What Fruit is in Season Right Now?


Seasonal foods taste better, are cheaper, and help lower our environmental impact. So this month, try cooking with seasonal fruit and vegetables.

Summer is when broad beans, pak choi, and courgettes, along with lamb and seafood, reach their prime.


If you want the freshest, healthiest, and most delicious fruits and vegetables for your meals, it pays to know what’s in season. Seasonal produce often offers vibrant colors and superior flavor and is less costly than fruit shipped long distance.

The seasonal fruit and vegetable chart below provides an overview of which fruits and vegetables are in season during a particular month, but what fruits or vegetables come into the season can vary based on growing conditions and climate conditions in your region, especially true of fruit grown in greenhouses or stored using modern technology.

Early spring brings asparagus and apricots; as the temperature heats up, strawberries and other berries become available at farmers’ markets and grocery stores; fresh rhubarb may also appear briefly before disappearing again.

By June, many of the fruits and vegetables available during winter have started to slip from grocery store shelves and farmers’ markets, leaving only some options, such as tomatoes, berries, eggplants, and zucchini, as viable choices.

July is an incredible month for fresh summer produce! Strawberries, raspberries, and blackberries reach their sweetest and are ideal for eating fresh or in heirloom varieties; fresh tomatoes, cucumbers, and watermelons are also in season!

When purchasing summer fruit, try purchasing locally or organic as much as possible to support the local economy and reduce transportation. Doing this keeps both economies local and reduces food waste from long-distance deliveries.

As autumn nears, cranberries and apples return to season. Now is also an excellent time to stock up on hardy root vegetables like swedes, parsnips and squash, Clementines, Pomegranates, and Passion fruit – not forgetting pie and jam making! For beginners just starting out preserving produce or jam making, we have articles like Preserving Your Produce and Making Freezer Jam to guide them along their way!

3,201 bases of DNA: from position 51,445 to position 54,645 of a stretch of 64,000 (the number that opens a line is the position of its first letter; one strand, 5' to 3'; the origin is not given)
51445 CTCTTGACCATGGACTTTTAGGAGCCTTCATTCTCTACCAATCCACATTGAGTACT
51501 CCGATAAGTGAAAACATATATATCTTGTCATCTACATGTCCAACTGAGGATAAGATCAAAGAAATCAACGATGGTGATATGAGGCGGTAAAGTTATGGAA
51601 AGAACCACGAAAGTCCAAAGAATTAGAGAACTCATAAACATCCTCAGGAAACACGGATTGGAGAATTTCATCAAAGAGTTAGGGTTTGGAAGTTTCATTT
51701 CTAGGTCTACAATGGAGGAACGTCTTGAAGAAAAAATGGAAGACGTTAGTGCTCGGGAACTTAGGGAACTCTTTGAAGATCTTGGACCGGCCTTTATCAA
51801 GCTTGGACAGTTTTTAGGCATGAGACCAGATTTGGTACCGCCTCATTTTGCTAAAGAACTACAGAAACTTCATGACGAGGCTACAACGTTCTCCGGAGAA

An exquisite peach is one of the summer’s sweetest delights; however, they reach their most endearing levels between July and August – so stock up before it’s too late.

Summer marks the peak of berry season, featuring pints and quarts of delicious blueberries, raspberries, blackberries, and sour cherries. Watermelons and tomatoes (from cherry varieties to large heirloom ones) reach their sweetest quality. Grill them, blend them into smoothies, or snack away fresh!

Pawpaws, an exquisite fruit that tastes like an apple crossed with a banana, can be found at farmers’ markets or online.

Autumn marks the return of seasonal favorites like cranberries and pomegranates, as well as winter citrus fruit such as pear and apricot trees, squash, kale, and leeks – as well as root vegetables such as sweet potatoes and parsnips – as seasonal treats.

Eating in season means more variety and lower prices for produce picked at its peak. Plus, eating locally benefits the environment as shipping food long distances is one source of greenhouse gas emissions.

Use the chart below to see what’s currently in season in California; harvest dates may differ depending on where you live. Click each month’s icon for fun facts, nutritional data, buying guides, and fun facts on each featured fruit or vegetable. FoodPrint also has a Seasonal Food Guide with even more detailed info about availability in various regions around the globe; plus, community-supported agriculture (CSA) groups may offer members a share of the harvest in exchange for regular payments – CSA membership may also help those without access to farmers markets find seasonal eating!